Lifesavers on the other hand (ie trained individuals who happen upon a life threatening situation and are not paid to protect people) are trained to use objects around them as rescue aids, they are trained to assess the situation before acting, assess the type of casualty and how likely they are to struggle while being rescued and to apply the appropriate level of caution when approaching, assess the likely dangers they may face in getting to the casualty and trained to develop an action plan based on the minimum viable risk to themselves and other non-casualties.

Training for Lifeguards and Lifesavers consisted of a combination of theoretical and practical training. The theory gave the know-how - what to look for, how to develop a plan etc - and the practical training (other than skills training) involved creating a lot of different scenarios that tested the rescuer to correctly assess the situation and rapidly develop and effect a rescue plan.
posted by TwoWordReview at 3:19 PM on March 4, 2014

Best answer: I'm looking for lessons, exercises or examples of how one can learn to be more vigilant or to improve their situational awareness. I realize some people develop this trait naturally, but are there examples of such things being actively taught? Lessons of a law-enforcement/investigatory nature will be extra helpful, but I'll happily take other examples.

I've studied emergency preparedness a bit in grad school, and risk assessment was something we were specifically taught. We were also taught specific things to look for w/r/t basic intelligence gathering, security, etc. The class I'm thinking of was called Homeland Security, and it was crosslisted between the public policy program I'm in and a public management program for active military that's run through our university. That class was maybe a third to a half civilian and two thirds to a half military, but there was some overlap; some civilians were former military, former law enforcement, current DHS employees, etc etc etc.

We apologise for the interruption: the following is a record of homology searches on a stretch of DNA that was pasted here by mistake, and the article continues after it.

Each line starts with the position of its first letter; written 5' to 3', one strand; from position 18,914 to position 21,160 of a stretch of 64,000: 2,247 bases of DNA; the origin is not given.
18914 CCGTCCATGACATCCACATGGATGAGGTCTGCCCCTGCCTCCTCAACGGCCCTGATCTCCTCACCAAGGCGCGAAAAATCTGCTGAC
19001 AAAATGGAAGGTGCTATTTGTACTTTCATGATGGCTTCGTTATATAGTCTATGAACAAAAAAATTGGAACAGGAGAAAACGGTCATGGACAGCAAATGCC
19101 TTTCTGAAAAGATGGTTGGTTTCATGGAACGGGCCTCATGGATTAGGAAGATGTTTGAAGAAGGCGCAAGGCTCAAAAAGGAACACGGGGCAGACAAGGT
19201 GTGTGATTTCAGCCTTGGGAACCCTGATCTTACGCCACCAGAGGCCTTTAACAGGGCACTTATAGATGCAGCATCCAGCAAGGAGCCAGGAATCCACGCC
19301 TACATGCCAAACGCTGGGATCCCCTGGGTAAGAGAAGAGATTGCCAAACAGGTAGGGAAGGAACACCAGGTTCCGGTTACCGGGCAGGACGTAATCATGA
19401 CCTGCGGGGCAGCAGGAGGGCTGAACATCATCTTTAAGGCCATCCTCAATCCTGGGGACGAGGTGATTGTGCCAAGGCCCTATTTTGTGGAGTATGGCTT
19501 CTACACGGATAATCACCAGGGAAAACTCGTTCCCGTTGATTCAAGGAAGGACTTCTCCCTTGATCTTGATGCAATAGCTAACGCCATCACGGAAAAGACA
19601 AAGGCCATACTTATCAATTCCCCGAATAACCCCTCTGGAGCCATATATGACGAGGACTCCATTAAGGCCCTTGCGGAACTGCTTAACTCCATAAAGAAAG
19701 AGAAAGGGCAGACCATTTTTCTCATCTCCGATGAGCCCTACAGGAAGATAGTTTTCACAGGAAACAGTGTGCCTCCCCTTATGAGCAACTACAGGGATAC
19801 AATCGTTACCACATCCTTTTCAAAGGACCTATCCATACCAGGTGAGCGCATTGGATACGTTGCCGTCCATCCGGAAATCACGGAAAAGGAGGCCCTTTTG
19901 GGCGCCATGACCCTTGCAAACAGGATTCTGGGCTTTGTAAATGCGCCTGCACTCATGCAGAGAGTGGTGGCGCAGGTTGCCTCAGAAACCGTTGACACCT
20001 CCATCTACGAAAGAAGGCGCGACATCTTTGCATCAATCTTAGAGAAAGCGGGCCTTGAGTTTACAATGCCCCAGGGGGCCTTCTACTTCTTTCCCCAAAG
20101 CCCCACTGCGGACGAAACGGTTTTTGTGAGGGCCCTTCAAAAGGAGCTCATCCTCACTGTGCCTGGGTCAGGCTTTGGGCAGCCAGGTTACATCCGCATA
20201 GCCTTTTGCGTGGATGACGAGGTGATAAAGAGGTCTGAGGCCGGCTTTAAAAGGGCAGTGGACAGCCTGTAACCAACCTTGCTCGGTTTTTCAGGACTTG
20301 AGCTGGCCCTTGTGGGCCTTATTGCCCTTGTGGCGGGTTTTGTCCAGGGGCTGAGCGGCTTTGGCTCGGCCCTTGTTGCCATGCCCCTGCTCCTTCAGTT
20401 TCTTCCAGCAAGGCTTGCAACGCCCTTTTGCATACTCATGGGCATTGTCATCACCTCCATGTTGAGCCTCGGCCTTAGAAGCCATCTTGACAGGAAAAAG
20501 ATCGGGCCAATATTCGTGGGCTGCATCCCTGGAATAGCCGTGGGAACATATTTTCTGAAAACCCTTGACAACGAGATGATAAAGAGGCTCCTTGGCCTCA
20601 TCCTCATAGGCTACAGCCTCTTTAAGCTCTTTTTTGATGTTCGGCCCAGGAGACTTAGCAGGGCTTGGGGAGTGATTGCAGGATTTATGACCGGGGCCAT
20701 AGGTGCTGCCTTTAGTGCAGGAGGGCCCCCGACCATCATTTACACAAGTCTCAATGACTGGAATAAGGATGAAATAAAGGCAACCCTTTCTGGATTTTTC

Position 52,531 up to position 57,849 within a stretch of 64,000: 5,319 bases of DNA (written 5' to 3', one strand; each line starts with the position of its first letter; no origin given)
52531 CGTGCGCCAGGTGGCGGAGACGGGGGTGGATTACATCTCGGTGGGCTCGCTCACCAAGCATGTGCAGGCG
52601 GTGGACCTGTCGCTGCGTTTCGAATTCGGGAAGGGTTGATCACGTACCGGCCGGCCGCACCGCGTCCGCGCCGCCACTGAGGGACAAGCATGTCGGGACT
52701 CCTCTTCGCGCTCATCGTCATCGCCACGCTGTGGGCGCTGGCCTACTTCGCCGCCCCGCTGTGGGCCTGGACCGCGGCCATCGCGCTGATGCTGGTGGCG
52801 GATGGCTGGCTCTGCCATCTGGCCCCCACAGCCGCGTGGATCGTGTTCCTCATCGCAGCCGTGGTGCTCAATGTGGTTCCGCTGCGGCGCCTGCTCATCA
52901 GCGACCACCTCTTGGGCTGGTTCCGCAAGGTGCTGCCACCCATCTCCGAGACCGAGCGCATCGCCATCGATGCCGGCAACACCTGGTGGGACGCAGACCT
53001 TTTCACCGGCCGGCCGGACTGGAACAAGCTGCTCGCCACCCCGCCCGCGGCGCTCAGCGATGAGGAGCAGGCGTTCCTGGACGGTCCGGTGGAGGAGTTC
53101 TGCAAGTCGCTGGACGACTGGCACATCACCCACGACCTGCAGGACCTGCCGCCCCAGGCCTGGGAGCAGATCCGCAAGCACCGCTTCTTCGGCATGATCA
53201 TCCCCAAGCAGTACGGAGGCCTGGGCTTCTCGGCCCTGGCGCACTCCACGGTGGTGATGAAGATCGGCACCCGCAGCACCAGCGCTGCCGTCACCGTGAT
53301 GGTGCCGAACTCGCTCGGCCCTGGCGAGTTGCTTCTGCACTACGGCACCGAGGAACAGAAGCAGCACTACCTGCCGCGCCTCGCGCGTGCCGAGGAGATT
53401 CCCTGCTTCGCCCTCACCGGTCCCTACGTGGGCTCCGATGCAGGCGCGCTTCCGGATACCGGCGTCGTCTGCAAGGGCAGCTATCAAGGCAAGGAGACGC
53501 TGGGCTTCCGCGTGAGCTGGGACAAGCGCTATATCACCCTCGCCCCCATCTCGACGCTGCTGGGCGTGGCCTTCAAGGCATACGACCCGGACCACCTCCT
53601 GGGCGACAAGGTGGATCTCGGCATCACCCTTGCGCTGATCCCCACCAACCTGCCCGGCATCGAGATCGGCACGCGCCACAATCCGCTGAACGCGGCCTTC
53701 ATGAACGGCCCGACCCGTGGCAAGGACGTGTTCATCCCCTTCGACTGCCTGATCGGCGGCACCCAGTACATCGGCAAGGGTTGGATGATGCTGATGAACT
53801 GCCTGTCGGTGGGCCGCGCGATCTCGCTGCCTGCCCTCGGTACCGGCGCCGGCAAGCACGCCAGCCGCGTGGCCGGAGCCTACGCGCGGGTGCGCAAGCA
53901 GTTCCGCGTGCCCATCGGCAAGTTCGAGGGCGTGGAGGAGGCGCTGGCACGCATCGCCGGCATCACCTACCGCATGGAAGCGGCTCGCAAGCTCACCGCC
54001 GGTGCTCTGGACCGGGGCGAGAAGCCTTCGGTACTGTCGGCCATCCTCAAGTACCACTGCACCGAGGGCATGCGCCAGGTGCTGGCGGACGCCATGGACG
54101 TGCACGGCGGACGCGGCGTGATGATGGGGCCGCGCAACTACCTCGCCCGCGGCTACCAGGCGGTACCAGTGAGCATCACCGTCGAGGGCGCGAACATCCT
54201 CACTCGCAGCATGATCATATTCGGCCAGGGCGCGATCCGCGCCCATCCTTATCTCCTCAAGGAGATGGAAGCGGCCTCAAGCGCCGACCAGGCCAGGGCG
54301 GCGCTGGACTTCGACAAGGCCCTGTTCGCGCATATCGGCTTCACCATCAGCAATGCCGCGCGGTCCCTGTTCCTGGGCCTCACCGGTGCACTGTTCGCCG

IIrc, the basic equation we used was: Risk = Vulnerability * Motivation * Damage. The idea is, you want to lower any one of those three variables in order to lower risk. In general, I would say that it's often easiest to make people not want to hurt you, next easiest to mitigate what damage they can do if they do hurt you, and hardest to make yourself less vulnerable -- though it's obviously context-specific. You also have to weigh lowering the risk against lowering utility. For example, if you want to make a building secure, you can fill it with concrete so that nobody can get inside -- but then the building has no utility. Etc.

We studied that stuff by sitting in a classroom and having lectures and discussion, just like in any subject. We also had some security professionals come in and do presentations, and we read things like various studies and sims other orgs had done. We ran a couple tabletop sims ourselves, and had a formal debate or two, as well as the usual memos and papers.

Some professions that are very into security and in which professionals are trained in risk assessment are: intelligence, military (lots of overlap between intelligence and military, too), lawyers, public health workers, people with lots to lose (like banks, very rich people, etc).